As their teacher, I take on the role of a storyteller. The stories I tell my students often pull at their heartstrings, inspiring them to ask questions like: “Why did this happen?”; “How did they do it?”; and “What caused it?” The stories I tell are conveyed to my students through academic songs.
Many of these songs (sometimes ballads) use music and lyrics to draw out the emotion regarding the topic in question. These academic songs are filled with factual knowledge, accompanied by a tune that carries them along. I often use books (both fiction and nonfiction) to promote even greater interest in the topic. Through these immersive and creative techniques, students become hooked, and the collaborative research projects begin.
I have used academic songs in my classroom for nearly 30 years to promote loftier retention and recall, as well as to create a positive emotional experience for my students. Mary Helen Immordino-Yang is a cognitive neuroscientist and educational psychologist who studies the brain bases of emotion and its implication for development and schools. She and her Mind, Brain and Education coauthor, Matthias Faeth, suggest that students need to feel a connection to the knowledge they learn in school. Without this connection, the academic content will seem emotionally meaningless.
When I first began using music in the classroom, I simply piggybacked the content I wanted students to learn with familiar tunes. My methods changed after a singing storyteller performed for our students at a literacy lyceum many years ago. When he sang a story about a 15 year old girl “Students need to feel a connection to the knowledge they learn in school.”who died saving the lives of her brothers during a 1920 blizzard, I saw how he captivated the students’ interest, and how the tune and the emotions pulled them into the story. That was the defining moment that motivated me to step up my teaching and begin an adventure of writing stories through the content of songs. This directed my teaching with the realisation that not only short songs could improve learning, but by telling stories with song I would arouse my students’ emotion and motivate them to want to grow their knowledge.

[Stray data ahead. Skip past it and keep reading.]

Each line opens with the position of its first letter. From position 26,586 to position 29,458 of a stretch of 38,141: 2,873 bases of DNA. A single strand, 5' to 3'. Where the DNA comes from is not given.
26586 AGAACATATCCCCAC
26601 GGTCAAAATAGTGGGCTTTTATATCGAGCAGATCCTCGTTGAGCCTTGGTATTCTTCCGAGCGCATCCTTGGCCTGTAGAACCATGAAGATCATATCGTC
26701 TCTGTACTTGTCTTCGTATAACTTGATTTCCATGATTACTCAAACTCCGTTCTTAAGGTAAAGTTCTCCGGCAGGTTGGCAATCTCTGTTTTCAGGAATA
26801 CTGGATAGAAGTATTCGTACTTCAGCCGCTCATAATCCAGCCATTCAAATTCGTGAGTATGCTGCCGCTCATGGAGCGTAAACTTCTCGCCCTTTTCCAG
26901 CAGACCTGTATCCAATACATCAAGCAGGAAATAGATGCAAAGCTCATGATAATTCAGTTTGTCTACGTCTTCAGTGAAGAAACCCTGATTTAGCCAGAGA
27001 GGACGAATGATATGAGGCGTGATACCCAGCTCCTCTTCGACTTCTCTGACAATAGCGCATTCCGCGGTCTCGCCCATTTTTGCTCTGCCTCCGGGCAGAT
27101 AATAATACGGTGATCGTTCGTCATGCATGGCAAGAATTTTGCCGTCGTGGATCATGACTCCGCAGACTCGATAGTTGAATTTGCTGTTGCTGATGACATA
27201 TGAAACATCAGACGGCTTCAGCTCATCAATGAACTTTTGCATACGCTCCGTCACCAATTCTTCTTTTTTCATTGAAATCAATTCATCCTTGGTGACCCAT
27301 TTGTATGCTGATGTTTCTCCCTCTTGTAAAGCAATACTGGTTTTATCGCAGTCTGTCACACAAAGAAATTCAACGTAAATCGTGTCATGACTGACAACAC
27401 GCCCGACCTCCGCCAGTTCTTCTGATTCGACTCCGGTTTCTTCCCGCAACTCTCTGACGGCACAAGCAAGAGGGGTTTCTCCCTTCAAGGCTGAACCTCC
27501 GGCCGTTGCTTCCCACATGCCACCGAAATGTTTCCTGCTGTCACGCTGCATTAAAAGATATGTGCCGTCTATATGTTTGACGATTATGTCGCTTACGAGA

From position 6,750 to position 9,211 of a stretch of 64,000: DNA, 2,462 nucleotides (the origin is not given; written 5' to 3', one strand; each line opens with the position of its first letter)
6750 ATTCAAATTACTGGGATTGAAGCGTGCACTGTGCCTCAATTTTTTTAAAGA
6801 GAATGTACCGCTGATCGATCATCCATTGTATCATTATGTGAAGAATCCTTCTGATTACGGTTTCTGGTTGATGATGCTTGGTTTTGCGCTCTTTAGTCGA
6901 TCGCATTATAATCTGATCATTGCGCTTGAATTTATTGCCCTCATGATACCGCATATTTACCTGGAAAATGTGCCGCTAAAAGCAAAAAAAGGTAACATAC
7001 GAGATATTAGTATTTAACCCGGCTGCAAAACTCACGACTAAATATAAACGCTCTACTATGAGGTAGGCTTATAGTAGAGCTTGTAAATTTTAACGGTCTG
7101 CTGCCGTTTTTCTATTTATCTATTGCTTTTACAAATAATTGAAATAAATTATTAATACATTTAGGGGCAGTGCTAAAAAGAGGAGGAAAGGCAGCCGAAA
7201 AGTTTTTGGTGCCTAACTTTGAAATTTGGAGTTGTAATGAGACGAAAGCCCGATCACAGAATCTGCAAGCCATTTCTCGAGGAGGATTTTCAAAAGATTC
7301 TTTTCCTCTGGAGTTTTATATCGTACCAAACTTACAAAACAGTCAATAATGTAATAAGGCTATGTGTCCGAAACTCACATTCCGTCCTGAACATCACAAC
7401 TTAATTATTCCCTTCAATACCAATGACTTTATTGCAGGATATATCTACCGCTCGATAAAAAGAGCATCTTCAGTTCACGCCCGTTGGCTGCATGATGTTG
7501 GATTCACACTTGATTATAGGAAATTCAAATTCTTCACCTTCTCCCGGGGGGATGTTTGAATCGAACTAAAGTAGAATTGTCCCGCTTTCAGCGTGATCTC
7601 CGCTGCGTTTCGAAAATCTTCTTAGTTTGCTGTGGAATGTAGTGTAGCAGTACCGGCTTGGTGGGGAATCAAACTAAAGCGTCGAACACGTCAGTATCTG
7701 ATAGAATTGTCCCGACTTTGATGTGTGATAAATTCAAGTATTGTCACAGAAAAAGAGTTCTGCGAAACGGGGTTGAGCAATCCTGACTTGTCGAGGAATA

I have used research to support my use of songs to improve learning, and have observed the volume of this research grow over the years. Throughout my teaching career, I have not only used music to improve recall and retention, but to heighten the students’ emotions, thus connecting them to the content being taught.
Since research also supports the need for movement in the classroom, opportunities to incorporate academic songs with movement steps up the success rate for children to grow in their educational setting. Movement - accompanied by ballads, songs, chants and jingles - increases attention, activates recall, improves memory, and enhances student outlook on learning.
Academic songs can cover subjects from the continents, oceans, and planets, engineering feats such as the Chunnel, or the countries in Central and South America. My own collection encompasses hundreds of topics through all curriculum areas. They have been used with students from kindergarten through to high school. I’ve also used them to collaborate and combine learning with different age groups, such as first graders and seniors in high school. Jingles are implemented to teach short Literacy rules, as well as Maths concepts.
This is my vision, where all classrooms use academic songs. Through repetition, choice of songs, and earworms (a catchy song or tune that runs continually through a person’s mind), knowledge grows, allowing students to connect and apply this knowledge with the world around them.
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